A long time ago in an office far, far away, a conversation during our weekly design chat turned to how we could work on developing our UI skills. Then, an idea struck…
At Inktrap our design philosophy has always been to make sure everything we create has a purpose, that it is useful and looks great too. Although this is something that we all believe, it’s easy for visual creativity or the artistic element of design to take a back seat where we become so focused on function. As designers, we get excited by bold colours and interesting shapes and sometimes within product design we don’t get to flex our artistic muscles as much as we would sometimes like to. We believe design should always be about the user but there are times we want to design for ourselves just for the sake of trying things out and experimenting to see what might happen.
Freedom to fail is really important to us. Even though we have clients who are open to being challenged and pushed in new ways there will always be an element of caution in the work. Most of our clients are either starting a new business venture or only a few years in, so it makes sense to not take huge risks with their UI styles.
When we remove the client or real users from our work we’re provided with space where we can experiment for the sake of it. It gives us the opportunity to ask ourselves ‘what would we create if we had no one to impress’ and this is a great challenge as a designer because we then start tipping into becoming an artist.
Though there is plenty of scope for us to improve our UI and general product work, it’s easy to design in a vacuum if we only look towards styles and visual aesthetics that are already in our industry and area of design. It’s even easier to rely on our tried and tested styles and approaches. Many may think ‘if it ain't broke then don’t fix it…’ which can be true, but if as a design team we want to progress and move forward that means we need to actively challenge ourselves.
Usually, our projects are a minimum of 2 weeks long. Which is a really nice chunk of time, it allows us to get our teeth into the business and user problems but quickly enough so that the client gets something tangible at the end. Having a longer period of time enables us to have a holistic approach to the project, but it is possible to overthink things — e.g should I use this shade of blue, or should I use this purple instead. Having a short task each week meant we would have to be decisive and focus on progress over perfection.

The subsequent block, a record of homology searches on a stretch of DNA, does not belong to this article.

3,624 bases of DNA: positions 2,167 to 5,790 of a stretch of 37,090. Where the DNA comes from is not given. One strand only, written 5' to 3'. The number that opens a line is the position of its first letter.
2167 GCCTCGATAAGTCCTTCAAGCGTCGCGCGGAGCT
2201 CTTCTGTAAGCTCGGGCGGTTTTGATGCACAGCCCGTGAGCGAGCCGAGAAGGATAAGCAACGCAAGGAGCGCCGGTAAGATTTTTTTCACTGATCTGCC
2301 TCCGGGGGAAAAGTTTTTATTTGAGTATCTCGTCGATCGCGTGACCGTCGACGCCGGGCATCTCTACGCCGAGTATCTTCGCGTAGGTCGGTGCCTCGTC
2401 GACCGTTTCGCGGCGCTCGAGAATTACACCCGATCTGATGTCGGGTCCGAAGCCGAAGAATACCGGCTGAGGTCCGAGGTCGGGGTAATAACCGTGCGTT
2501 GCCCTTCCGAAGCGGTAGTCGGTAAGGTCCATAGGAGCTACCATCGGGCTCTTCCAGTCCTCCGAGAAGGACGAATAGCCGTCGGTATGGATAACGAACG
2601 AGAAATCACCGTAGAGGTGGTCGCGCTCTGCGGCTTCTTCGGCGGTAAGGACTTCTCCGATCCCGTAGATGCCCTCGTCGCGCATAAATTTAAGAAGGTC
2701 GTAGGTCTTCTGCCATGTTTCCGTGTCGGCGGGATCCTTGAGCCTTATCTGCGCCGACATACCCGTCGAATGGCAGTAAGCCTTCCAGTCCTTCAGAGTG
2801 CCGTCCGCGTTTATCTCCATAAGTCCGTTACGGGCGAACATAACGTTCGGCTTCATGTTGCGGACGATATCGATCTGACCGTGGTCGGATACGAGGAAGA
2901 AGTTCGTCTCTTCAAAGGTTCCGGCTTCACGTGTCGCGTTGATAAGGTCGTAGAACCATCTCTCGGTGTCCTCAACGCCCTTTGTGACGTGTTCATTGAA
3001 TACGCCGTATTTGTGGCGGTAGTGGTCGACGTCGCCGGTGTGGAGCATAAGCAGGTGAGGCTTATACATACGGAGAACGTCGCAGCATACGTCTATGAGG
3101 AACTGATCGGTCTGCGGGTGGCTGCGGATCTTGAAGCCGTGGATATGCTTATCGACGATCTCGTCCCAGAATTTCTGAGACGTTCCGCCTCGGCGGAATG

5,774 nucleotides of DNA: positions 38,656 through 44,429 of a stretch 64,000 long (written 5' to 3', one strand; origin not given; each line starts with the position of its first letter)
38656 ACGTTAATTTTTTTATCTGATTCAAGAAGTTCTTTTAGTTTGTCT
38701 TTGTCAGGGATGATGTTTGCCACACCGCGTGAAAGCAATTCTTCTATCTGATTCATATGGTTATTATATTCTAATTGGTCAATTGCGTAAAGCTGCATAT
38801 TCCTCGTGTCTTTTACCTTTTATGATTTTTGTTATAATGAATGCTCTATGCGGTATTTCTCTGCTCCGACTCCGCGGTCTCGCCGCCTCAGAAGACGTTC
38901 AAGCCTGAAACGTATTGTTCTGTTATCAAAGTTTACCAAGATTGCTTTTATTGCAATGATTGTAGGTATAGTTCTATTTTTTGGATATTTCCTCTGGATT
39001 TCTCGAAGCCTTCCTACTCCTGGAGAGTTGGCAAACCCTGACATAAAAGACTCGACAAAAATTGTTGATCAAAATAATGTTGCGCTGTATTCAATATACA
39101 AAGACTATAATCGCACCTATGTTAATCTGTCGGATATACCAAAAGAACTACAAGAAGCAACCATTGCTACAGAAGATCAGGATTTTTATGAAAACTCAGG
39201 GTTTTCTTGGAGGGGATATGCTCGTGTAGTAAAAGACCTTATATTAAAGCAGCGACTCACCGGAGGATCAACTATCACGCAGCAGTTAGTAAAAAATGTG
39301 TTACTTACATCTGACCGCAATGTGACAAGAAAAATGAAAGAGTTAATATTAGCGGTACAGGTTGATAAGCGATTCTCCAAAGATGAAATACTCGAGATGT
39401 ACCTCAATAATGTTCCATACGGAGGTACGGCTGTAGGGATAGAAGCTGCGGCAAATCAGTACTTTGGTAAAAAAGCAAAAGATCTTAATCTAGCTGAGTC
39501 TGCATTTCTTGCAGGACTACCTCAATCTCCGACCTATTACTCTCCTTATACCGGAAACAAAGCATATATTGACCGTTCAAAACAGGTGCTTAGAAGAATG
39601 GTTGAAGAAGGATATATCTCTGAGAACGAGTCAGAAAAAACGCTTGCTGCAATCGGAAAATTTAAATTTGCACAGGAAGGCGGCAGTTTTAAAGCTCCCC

It’s known that although designers can generate amazing visual work sometimes we’re just not that good at communicating what we’ve done and why. There can be a variety of reasons for this and presenting your work well is something all designers should practice more. Sharing our work together means that we can learn from each other about design decisions in addition to learning how better to present our ideas.
At Inktrap we want to try our best to create a space where everyone feels that they can be honest and open. That means we need to create connections of trust between ourselves. Feedback can always be difficult, that’s why we believed providing feedback on low stakes work is a great place to start. Making something we aren’t overly precious about means it’s easier to receive critical feedback.
Sometimes it can be hard to think of ideas on the spot, that’s why we usually have our best ideas when we’re away from the computer and away from the task at hand. These ideas can easily be forgotten, and IDEO's Tom Kelley’s likes to have a dry wipe maker in his shower just in case. Ideas saved for later are a great way to spark inspiration when it feels like the idea barrel has run dry.
Once we defined the benefits of conducting the workshops we set about creating their structure. Though we loved the idea of having open briefs we realised we needed to set some restrictions to keep us focused, so we made a set of rules. These rules weren’t concrete but were there to give us guidance as we got comfortable with undergoing a challenge like this. The rules were…
- We have 30 mins to design. Rough and ready, nothing needs to be neat or polished.
- All design work ends up in Figma. You could do something on a sheet of paper or in Illustrator, Photoshop etc. if you wish, but bring it back into Figma for ease of presenting.
- We will each have 1 min to present our designs, then 5 mins for us all to discuss the work and provide feedback.